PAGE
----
To address AvonB7: professionals whose workflows might be impacted by an update do testing on a spare device, and then implement the update when testing proves there won't be a disruption. So again, a rollback features seems to be unnecessary for most users. In particular, the battery change in iOS was explicitly designed to save users with deteriorating batteries so that it wouldn't "disrupt their workflows" by crashing. No iOS rollback would have helped with that situation, because it was a physical component at fault.

    I'm certainly in agreement with those who say Apple could have made the cause of the slowdown and options for users to replace their batteries much more clear, but they didn't -- and so they went a year taking a loss on batteries instead, and made changes to make the problem more clear to users. IMO, that is more than a sufficient penalty for this most minor of transgressions.
    watto_cobra
  • Reply 11 of 14
    OMG!
    Apple is dead!
    How will they ever pay a €10M fine?
    It's always about the principle. Maybe courts should start fining them based on a percentage against their market cap, maybe then they would change their habits and we wouldn't have to see morons like you post trash like this.
  • Reply 12 of 14
    avon b7avon b7 Posts: 5,995member
    chasm said:
    avon b7 said:
    Maybe this would have been a non issue if Apple simply would allow a downgrade to a previous iOS version. 

    You raise a valid point. The ability to effortlessly roll back an update would be a godsend for many who get bitten by changes that impact their work flows. 
    To address Wonko: in the case of the deteriorating battery, an "iOS rollback" would have caused your iPhone to crash every time it was under load. How is that (compared to a modest and short slowdown) better, exactly?

    To address AvonB7: professionals whose workflows might be impacted by an update do testing on a spare device, and then implement the update when testing proves there won't be a disruption. So again, a rollback features seems to be unnecessary for most users. In particular, the battery change in iOS was explicitly designed to save users with deteriorating batteries so that it wouldn't "disrupt their workflows" by crashing. No iOS rollback would have helped with that situation, because it was a physical component at fault.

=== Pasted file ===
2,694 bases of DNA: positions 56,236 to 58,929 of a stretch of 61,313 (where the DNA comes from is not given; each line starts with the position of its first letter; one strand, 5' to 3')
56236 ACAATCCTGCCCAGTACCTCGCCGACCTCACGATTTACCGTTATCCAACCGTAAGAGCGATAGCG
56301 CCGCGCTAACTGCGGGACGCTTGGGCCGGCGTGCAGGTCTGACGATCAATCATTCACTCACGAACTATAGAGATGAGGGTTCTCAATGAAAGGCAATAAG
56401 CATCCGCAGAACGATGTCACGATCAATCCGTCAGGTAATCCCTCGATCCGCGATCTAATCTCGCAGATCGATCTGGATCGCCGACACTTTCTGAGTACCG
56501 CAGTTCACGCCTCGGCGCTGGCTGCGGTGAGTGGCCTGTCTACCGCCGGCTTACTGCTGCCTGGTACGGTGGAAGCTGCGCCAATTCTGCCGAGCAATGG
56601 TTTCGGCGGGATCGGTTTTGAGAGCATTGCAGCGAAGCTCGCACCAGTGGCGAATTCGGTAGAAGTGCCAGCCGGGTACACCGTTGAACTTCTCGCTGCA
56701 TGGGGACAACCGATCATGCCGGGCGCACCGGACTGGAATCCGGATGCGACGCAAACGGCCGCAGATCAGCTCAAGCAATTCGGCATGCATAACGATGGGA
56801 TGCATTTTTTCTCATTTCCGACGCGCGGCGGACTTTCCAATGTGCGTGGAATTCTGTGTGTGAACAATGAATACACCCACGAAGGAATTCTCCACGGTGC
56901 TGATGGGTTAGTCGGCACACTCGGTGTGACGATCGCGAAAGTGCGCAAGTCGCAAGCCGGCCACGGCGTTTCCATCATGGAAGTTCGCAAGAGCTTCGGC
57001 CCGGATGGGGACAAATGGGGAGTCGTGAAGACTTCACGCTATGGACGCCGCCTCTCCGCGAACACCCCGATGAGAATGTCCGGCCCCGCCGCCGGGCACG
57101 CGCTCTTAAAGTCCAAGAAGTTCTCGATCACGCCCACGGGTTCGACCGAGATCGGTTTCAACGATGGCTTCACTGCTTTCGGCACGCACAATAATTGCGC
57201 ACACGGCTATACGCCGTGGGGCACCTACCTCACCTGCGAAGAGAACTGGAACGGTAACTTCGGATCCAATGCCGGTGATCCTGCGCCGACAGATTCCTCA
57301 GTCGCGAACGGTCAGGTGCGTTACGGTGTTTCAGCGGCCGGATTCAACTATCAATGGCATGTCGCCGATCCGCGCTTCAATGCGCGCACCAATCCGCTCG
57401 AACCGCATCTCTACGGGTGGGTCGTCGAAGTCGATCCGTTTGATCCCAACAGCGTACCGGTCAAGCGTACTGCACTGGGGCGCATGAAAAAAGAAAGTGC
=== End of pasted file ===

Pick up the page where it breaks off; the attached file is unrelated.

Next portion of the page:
I'm certainly in agreement with those who say Apple could have made the cause of the slowdown and options for users to replace their batteries much more clear, but they didn't -- and so they went a year taking a loss on batteries instead, and made changes to make the problem more clear to users. IMO, that is more than a sufficient penalty for this most minor of transgressions.
    On the roll back subject I was speaking in general, not on the battery situation. 

    On testing, It is literally impossible to test for everything, and sometimes you get whacked late in the day. As it is I never upgrade to anything until it has been out for a long while and often don't bother at all. For my needs over time,  air gapped Tiger and Snow Leopard would suit me fine for many things but needing to have certain other elements and getting new systems with a new purchase makes it difficult to 'remain still' .